Using his connections, influence and capabilities, Rami Mahluyf, despite the sanctions imposed on him, carries out an important mission for the al-Assad family and other representatives of the ruling elite of the Syrian Arab Republic, which is to find ways to circumvent these restrictions. To this end, he used three Syrian companies close to the government - Maxima Middle East Trading, Morgan Additives Manufacturing, Pangates International and the Panamanian law firm Mossack Fonseca to create shadow companies in the Seychelles. To further the same mission, Rami Mahluyf is also involved in the Eastern European companies controlled by him - the Polish DOM Development Holding and the Romanian Rock Holding.
The al-Bustan Association
An important element of Mahlouf's empire is the al-Bustan Association, created by him as a charitable foundation, which was supposed to solve humanitarian problems arising during the civil war in Syria. It is known that this association received payments from UNICEF in the amount of $267,733. In reality, al-Bustan has become the main source of financing for various paramilitary groups of the so-called Shabiha, which is not affiliated with the official power structures of the UAR. In fact, through al-Bustan, Rami Mahlouf created his own, controlled only by private military companies. To the most famous formations connected with al-Bustan, one should include Dir al-Vatan (Shields of the Motherland) or special forces, Fuhud Homs (the Homs Leopards). Through the funding of these structures, which are also connected with the air force's intelligence, Rami Mahluyf probably could secure his own position in this Syrian special service. Thus, Rami Mahluyf, in the conditions of the civil war in Syria, was able to acquire all the necessary attributes of influence, primarily financial power and his own militarized formations.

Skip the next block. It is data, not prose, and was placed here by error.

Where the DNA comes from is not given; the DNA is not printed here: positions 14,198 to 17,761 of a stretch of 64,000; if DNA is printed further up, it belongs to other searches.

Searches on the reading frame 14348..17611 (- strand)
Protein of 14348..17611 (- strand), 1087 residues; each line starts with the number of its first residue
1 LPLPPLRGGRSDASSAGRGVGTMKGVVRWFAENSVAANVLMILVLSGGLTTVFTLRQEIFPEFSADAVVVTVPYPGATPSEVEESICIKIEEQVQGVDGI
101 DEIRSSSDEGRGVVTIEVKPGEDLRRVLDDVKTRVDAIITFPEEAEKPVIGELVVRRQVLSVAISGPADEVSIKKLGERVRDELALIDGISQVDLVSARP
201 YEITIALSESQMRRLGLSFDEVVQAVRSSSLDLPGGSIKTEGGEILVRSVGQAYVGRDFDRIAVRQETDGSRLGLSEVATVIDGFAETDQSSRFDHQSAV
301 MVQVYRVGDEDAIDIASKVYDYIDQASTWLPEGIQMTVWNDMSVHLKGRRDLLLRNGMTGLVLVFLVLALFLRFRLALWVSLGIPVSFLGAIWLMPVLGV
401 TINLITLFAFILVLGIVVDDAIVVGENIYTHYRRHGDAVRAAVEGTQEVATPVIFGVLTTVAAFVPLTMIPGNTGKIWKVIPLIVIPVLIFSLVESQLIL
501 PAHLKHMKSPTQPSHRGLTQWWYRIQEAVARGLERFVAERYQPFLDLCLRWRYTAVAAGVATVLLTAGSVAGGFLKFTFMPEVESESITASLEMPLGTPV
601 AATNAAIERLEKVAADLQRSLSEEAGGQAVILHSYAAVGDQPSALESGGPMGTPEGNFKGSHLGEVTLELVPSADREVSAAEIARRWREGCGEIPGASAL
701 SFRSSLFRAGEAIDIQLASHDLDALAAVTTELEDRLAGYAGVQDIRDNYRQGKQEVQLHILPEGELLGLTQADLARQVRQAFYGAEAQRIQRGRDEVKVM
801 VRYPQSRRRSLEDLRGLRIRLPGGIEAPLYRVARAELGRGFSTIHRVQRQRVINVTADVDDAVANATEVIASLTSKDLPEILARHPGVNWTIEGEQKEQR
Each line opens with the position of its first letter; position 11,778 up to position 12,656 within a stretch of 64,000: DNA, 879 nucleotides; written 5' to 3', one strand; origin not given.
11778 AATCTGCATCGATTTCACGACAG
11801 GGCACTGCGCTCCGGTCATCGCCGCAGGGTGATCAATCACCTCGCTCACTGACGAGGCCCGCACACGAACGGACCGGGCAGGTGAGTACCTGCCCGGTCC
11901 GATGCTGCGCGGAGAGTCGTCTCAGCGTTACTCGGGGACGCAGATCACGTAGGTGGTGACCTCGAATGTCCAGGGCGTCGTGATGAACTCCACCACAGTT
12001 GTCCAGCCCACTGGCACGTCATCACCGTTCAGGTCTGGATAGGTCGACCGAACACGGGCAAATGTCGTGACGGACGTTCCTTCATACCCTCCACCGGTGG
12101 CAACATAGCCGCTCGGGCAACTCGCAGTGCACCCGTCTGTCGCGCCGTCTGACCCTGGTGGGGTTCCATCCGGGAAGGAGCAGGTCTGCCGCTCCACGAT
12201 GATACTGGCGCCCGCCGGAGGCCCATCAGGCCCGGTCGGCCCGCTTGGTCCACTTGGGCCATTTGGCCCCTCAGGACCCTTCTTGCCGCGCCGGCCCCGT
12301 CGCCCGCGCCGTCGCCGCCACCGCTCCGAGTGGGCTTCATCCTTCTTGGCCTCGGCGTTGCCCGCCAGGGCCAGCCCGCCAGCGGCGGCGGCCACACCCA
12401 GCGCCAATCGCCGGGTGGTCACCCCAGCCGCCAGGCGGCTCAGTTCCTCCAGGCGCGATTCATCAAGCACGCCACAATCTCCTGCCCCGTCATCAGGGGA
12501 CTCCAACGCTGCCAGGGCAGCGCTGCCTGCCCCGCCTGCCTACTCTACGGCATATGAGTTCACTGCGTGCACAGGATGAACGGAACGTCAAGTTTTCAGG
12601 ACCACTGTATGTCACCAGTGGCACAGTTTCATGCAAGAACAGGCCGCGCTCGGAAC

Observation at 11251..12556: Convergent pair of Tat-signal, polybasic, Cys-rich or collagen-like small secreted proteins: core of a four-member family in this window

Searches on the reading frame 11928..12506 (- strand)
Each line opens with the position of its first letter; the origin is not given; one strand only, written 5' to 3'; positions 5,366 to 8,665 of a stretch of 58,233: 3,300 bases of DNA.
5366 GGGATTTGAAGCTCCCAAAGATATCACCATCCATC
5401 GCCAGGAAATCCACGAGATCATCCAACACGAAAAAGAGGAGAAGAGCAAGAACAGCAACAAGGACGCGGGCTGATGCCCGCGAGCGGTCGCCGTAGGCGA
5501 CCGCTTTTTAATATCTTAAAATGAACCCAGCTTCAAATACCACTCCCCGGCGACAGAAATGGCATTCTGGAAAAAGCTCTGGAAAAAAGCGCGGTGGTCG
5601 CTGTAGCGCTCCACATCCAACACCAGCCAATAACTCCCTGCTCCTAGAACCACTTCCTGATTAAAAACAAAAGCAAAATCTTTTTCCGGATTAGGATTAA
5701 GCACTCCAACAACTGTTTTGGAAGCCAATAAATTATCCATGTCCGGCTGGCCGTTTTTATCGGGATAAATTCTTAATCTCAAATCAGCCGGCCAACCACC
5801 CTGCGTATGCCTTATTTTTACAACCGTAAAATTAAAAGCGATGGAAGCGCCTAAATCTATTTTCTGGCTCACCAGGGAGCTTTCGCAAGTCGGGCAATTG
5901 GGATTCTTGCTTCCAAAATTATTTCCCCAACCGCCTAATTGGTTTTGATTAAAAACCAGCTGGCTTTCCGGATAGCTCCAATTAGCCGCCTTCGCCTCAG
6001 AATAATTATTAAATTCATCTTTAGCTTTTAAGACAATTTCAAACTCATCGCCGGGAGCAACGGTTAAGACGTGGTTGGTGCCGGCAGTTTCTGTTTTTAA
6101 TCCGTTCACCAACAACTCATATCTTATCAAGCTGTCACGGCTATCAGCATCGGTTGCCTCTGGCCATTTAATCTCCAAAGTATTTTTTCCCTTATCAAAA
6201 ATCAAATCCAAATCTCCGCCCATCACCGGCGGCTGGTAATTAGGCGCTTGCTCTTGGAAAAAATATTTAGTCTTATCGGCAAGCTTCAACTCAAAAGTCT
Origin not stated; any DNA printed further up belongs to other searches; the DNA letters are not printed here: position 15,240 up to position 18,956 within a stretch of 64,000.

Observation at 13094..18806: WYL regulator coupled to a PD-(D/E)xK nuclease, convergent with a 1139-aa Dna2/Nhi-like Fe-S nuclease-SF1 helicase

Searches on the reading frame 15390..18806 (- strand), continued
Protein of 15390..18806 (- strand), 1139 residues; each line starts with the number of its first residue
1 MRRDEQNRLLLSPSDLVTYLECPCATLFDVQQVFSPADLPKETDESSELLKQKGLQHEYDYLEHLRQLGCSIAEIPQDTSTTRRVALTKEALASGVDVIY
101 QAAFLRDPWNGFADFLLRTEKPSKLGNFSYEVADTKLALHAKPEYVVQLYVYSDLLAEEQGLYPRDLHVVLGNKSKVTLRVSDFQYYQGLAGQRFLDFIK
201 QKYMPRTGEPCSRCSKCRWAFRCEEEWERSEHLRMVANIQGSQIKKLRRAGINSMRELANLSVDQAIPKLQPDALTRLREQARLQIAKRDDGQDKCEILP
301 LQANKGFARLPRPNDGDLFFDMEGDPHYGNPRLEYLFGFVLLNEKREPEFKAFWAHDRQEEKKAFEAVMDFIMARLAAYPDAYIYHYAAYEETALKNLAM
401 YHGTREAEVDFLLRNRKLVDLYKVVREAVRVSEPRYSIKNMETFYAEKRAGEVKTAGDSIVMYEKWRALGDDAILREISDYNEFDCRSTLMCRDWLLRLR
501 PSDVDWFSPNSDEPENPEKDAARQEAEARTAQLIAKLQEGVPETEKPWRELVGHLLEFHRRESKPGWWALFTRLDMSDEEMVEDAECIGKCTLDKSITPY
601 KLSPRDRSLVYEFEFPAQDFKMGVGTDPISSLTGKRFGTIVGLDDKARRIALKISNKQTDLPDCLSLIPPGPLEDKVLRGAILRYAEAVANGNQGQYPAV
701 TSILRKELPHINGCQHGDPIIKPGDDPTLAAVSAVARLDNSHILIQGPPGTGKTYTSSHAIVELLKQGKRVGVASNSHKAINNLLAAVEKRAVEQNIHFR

Rami Mahlouf could be counted among the supporters of the peace process as soon as he is interested in unblocking his own foreign assets and lifting his sanctions, which can only be possible with Mahlouf's contribution to the Syrian peace settlement. He already filed suits in this regard in the courts of Switzerland. On the other hand, it is clear that his financial well-being will entirely depend on the preservation of the current regime in power.